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The Best Limited Series of the 21st Century, Ranked

From period pieces to crime dramas, these series made the most of their predetermined, one-and-done format.

Side-by-side stills of actor Anya Taylor-Joy in "The Queen's Gambit," Jovan Adepo in "Watchmen," and Himesh Patel in "Station Eleven."

“The Queen’s Gambit,” “Watchmen,” and “Station Eleven”

18. ”John Adams”

"John Adams"

It’s nearly impossible to create a clear-eyed narrative about one of the Founding Fathers. So much of the origin of the United States is surrounded in mythology of its own that it’s hard to get a sense of the “real people” who helped bring about its creation. Still, this 2008 miniseries gets about as close as any story has, with Paul Giamatti as the second President. Charting his journey from public defender all the way up through being George Washington’s successor, this is an ambitious attempt to summarize the achievements and missteps of someone who looms large in the nation’s history. Directed by Tom Hooper (with his usual Dutch angle flair), there’s also a sense of genuine chemistry between Giamatti and Laura Linney as Abigail Adams. There will always be questions about which parts of a life like this to include, but to see a parade of Declaration of Independence and Constitution signers float through this narrative without it ever becoming overly stodgy or biographically stiff is an achievement itself.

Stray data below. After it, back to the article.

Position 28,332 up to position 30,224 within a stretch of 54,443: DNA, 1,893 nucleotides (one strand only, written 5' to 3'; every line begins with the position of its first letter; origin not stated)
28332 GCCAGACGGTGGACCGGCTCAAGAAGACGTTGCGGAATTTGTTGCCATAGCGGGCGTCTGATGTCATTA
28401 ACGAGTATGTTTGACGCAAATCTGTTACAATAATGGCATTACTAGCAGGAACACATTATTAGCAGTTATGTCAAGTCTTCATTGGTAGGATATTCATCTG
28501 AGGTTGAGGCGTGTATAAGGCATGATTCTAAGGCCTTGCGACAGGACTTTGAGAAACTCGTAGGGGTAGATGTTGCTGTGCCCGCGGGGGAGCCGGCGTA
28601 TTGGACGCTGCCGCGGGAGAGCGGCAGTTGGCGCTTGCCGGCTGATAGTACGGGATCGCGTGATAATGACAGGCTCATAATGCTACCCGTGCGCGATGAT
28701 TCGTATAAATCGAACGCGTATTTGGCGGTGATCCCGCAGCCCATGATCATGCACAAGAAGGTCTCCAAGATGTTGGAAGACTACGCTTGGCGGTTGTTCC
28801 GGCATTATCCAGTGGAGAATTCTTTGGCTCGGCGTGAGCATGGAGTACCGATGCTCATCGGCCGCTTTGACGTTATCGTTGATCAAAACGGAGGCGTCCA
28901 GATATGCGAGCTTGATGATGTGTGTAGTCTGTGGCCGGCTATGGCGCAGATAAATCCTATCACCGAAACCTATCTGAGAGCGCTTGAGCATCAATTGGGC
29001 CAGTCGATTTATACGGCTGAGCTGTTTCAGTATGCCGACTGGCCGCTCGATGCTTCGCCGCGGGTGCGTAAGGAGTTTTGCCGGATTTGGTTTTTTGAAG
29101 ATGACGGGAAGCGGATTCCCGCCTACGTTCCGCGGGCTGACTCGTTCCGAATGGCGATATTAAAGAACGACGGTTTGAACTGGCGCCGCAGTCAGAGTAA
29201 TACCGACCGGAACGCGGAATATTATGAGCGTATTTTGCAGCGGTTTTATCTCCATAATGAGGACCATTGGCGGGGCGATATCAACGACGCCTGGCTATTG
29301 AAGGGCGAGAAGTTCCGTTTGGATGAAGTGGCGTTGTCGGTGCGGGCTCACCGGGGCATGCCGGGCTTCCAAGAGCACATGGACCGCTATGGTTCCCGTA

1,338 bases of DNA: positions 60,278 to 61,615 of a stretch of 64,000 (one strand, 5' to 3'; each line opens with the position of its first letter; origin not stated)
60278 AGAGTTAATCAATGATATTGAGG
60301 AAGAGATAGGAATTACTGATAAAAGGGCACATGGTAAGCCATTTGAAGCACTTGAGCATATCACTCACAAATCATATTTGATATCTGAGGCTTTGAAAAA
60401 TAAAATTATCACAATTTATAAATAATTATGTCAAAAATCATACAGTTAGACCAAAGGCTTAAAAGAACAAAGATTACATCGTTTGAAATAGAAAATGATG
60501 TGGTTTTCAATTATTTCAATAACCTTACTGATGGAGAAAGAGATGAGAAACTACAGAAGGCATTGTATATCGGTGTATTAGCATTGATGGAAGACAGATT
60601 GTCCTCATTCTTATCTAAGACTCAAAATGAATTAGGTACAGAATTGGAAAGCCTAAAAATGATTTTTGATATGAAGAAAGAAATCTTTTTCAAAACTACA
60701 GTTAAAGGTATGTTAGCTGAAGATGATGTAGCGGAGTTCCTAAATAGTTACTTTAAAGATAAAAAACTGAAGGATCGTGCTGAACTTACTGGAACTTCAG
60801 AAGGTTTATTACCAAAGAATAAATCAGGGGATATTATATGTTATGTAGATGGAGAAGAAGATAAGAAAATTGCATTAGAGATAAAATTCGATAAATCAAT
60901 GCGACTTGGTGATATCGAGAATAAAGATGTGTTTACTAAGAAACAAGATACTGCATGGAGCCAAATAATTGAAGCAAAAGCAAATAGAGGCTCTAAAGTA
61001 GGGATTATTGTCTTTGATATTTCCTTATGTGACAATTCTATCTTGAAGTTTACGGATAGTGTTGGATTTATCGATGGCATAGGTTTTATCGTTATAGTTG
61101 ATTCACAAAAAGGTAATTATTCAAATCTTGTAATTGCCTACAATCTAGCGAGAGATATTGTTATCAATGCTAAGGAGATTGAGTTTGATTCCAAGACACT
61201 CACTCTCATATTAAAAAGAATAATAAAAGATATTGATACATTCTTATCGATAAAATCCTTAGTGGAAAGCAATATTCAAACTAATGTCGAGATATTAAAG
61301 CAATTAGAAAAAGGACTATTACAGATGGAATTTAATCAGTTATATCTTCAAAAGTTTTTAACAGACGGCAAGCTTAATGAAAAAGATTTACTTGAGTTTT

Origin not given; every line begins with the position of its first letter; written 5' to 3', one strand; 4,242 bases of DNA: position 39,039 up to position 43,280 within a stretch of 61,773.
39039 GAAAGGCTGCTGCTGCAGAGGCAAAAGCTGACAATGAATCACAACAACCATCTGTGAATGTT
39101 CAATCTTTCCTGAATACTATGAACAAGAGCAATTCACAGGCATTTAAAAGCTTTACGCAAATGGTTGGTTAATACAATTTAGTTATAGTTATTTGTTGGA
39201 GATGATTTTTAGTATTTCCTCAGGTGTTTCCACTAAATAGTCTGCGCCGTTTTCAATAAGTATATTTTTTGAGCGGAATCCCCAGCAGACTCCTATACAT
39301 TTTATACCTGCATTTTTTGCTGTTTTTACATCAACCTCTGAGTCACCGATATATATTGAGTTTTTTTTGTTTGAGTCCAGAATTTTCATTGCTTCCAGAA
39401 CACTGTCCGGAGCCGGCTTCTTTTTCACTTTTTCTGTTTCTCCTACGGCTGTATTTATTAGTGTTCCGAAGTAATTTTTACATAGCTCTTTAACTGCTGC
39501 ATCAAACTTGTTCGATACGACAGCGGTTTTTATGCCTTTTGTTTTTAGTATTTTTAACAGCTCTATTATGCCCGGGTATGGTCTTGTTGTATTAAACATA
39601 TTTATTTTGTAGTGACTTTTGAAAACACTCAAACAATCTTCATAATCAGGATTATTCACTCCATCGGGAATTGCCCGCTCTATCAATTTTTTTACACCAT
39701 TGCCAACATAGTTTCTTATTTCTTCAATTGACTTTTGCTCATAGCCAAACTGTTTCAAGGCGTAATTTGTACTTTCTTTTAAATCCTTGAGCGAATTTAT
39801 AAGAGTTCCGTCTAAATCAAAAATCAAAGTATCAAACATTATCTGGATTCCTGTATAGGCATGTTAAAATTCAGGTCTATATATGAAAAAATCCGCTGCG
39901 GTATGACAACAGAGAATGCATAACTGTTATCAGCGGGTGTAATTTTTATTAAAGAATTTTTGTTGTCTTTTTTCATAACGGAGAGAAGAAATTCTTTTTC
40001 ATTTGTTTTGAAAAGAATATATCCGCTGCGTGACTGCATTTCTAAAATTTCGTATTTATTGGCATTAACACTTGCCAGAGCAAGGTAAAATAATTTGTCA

17. “Blackpool”

"Blackpool"

When a young man is found dead in a grimy seaside casino, the lives of the family that owns the casino get upended thanks to the investigation, which gets awfully personal thanks to the determination of the lead detective on the case. Oh, and also, it’s a musical! That’s right, the cast of British TV greats, including David Tennant, David Morrissey, and Sarah Parish, sing and dance to artists like Elvis, Smokey Robinson, The Smiths, and Queen in every episode, and somehow it all works perfectly. Track this bizarre but delightful BBC gem down, and find yourself experiencing a totally different sort of British murder mystery, one that stands out as truly memorable.

16. ”The Pacific”

"The Pacific"

This 2010 companion series to “Band of Brothers” shares the same producers and one writer, but “The Pacific” is its own animal. It doesn’t follow the typical narrative of building the camaraderie in combat to an emotional peak, but instead tries to do something altogether different. The 10-episode series thrusts viewers into the fray in a far more intense and visceral way that more accurately captures the grisly, soul-crushing reality of war.

Focused on the 1st Marine Division’s battles in the Pacific that include Guadalcanal, Okinawa and later Iwo Jima, the series picks up after the events of Pearl Harbor when anti-Japanese sentiment is at its apex. It follows wherever the core trio — Robert Leckie (James Badge Dale), John Basilone (Jon Seda), and Eugene Sledge (Joseph Mazzello) — goes, and sometimes that means whole episodes that aren’t focused on the front lines. The totality of what a soldier endures is explored, including the stress, fear, hatred, and necessary dehumanization of the enemy to stave off madness. Upsetting, contemplative, and well-crafted, “The Pacific” is an underrated gem that encapsulates the multidimensional human cost of going to war.